Mama Africa is a DVD with six short films made in various African countries by women directors over the past couple of years.
The original three films, which were chosen for theatrical release, are introduced by Queen Latifah and to some degree have mainstream appeal.
Uno's World (Namibia): This short film by Bridget Pickering is about a young woman who doesn't want to grow up but is forced to when she gets pregnant and must raising the child by herself. The deadbeat dad refuses to respond to her calls and whenever she confronts him he brushes her off. She waits for him but he is more interested in his big business drug deals. The film is somewhat predictable but well acted.
Hangtime (Nigeria): This short by Ngozi Onwurah is about a young talented basketball player who desperately needs a new pair of shoes so he can compete in a big competition that is coming to his town. He lives with his grandmother who doesn't have enough money to buy him new shoes. And his father, who lives far away, doesn't respond to his repeated requests for money. The boy is stuck having to make a 'pact with the devil' type of decision with a local businessman. Irony hangs in the balance.
Raya (Morocco) This short film by Zulfah Otto-Sallies is about a woman who gets out of prison after five years and attempts to return to a normal life. She finds that life is tougher than she expected and besides she has a six year old daughter to take care of. Raya refuses to stay with her officious mother and heads off to live with a sociable drug dealer. She contends with the temptation to trade drugs again.
Each of the films has a moral lesson at the center of it and (if it's not obvious) each deals with the dangerous siren song of drugs and crime.
There are three additional films that are presented as an extra on the DVD.
Bintu (Burkina Faso): This film by Fanta Nacro is about a woman who encounters resistance from her husband - and from some of her neighbors - when she tries to go into business for herself. Her husband feels threatened by his position as head of the household and he tries to stop her. The film has a winning combination of humor, realism and magic realism.
Riches (Zimbabwe): This film by Ingrid Sinclair is about a progressive woman from South Africa who moves with her son to a provincial village in Zimbabwe. None of the other teachers like or trust her and even though the school headmaster encourages her teaching methods he clearly wants something else from her. The film is very well directed (although just as it gets good and bleak it resolves itself).
One Evening in July (Tunisia): This film by Raja Amari is the subtlest of the bunch but equally powerful. It is about an older woman beautician who makes up women on their wedding nights. All of the women she works with are part of arranged marriages and as this film begins she hopes that the young woman she is currently preparing will finally be the one who breaks off the wedding.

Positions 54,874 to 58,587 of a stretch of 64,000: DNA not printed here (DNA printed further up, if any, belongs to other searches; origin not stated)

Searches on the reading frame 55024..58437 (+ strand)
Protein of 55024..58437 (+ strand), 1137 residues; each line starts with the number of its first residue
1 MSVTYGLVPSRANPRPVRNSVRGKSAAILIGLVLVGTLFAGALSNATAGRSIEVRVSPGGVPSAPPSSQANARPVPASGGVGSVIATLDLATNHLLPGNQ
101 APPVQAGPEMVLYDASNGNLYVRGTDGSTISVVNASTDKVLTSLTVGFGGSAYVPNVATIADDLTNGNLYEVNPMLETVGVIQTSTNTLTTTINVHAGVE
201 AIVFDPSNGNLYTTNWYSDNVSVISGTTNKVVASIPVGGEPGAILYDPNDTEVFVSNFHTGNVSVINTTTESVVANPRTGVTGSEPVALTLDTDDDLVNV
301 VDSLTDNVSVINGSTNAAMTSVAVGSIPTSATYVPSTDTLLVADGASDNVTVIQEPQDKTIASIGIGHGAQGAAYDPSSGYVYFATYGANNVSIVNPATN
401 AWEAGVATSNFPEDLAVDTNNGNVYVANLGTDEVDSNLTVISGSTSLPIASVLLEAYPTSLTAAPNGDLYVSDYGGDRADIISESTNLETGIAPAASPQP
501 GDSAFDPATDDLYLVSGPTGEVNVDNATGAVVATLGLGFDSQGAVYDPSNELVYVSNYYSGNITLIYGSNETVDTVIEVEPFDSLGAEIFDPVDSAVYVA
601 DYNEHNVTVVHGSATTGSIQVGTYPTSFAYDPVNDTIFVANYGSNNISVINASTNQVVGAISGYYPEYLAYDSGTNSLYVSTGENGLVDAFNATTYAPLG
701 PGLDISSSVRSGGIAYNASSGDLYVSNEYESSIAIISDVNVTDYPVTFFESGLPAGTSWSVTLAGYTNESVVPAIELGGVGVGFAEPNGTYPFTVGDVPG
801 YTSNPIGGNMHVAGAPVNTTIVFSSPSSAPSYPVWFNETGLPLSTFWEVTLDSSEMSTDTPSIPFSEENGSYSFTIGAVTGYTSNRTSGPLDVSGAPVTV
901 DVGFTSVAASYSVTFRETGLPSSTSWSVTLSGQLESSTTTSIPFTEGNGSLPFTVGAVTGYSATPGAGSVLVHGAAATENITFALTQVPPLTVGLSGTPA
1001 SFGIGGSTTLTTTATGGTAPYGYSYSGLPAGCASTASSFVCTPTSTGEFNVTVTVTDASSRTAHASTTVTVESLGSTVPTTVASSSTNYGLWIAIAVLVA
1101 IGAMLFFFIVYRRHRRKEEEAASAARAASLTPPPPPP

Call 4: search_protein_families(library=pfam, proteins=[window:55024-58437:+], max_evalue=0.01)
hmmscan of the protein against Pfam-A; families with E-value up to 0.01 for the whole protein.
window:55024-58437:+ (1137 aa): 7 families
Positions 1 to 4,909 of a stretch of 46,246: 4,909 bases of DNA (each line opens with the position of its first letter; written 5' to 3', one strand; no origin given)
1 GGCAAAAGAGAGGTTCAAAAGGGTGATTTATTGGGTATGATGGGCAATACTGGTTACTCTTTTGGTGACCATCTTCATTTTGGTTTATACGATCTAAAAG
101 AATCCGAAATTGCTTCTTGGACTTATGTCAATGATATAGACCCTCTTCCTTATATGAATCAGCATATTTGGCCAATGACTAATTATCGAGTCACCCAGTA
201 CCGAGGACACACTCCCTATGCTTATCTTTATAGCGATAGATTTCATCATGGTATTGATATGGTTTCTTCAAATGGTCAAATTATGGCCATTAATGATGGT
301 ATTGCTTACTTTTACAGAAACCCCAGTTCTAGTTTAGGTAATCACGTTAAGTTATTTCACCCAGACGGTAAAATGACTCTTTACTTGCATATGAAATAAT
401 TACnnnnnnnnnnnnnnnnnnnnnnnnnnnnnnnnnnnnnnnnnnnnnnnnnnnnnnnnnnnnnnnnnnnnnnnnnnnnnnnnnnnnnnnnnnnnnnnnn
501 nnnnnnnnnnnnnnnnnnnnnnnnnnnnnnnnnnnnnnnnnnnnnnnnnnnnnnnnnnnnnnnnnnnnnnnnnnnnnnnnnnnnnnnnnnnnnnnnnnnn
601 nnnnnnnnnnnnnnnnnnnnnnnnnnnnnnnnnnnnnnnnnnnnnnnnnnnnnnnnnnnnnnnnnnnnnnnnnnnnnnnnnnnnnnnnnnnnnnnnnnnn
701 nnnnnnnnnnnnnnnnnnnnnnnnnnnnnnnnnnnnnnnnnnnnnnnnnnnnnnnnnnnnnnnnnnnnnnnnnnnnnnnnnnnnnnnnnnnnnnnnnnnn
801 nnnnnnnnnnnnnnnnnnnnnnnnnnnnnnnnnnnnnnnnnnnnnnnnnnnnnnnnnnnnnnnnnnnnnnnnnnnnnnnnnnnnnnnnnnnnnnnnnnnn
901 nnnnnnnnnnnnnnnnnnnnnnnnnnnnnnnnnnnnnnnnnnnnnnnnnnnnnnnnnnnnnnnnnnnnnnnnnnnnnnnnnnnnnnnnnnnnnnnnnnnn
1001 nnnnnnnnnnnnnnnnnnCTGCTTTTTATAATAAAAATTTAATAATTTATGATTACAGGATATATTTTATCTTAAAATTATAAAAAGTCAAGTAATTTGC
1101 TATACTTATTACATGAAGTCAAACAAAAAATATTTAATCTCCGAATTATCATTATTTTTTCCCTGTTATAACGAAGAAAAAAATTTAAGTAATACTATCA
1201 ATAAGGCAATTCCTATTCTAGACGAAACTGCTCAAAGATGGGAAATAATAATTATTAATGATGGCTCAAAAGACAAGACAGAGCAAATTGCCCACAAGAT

Every film in the series is well directed and a few of them - such as the last two - seem as though they could be longer films.
The films deal with the foibles and challenges of humanity and since they present real human problems that are not just specific to Africa they can be appreciated by everyone (not just women).
The film is presented in 1.85 to 1 and looks excellent. Each of the films were shot with different film stocks. Some are grainy while others are slick but each have transferred well. The first three films Uno's World, Hangtime, and Raya look the best of the bunch and have been shot in 35mm. That's not to say the others are not but they seem a little less well polished (which, to be honest, doesn't bother me a bit).
The audio is presented in Dolby Digital 5.1 although each of the films has varying levels of sound. The first three films Uno's World, Hangtime, and Raya have the strongest soundtracks. Five of the films are presented in English.
The main extra is the three short films (described above). Other than that the only other extras are brief bios on each of the directors, as well as weblinks.
Mama Africa is a very good series of short films from a part of the world that gets few released in the United States. Each of the films presents a moral dilemma and the way that particular women deal with them. The DVD looks and sounds great. Some of the films present stories that are by-the-numbers and not particularly original but each of them are well acted and directed. Recommended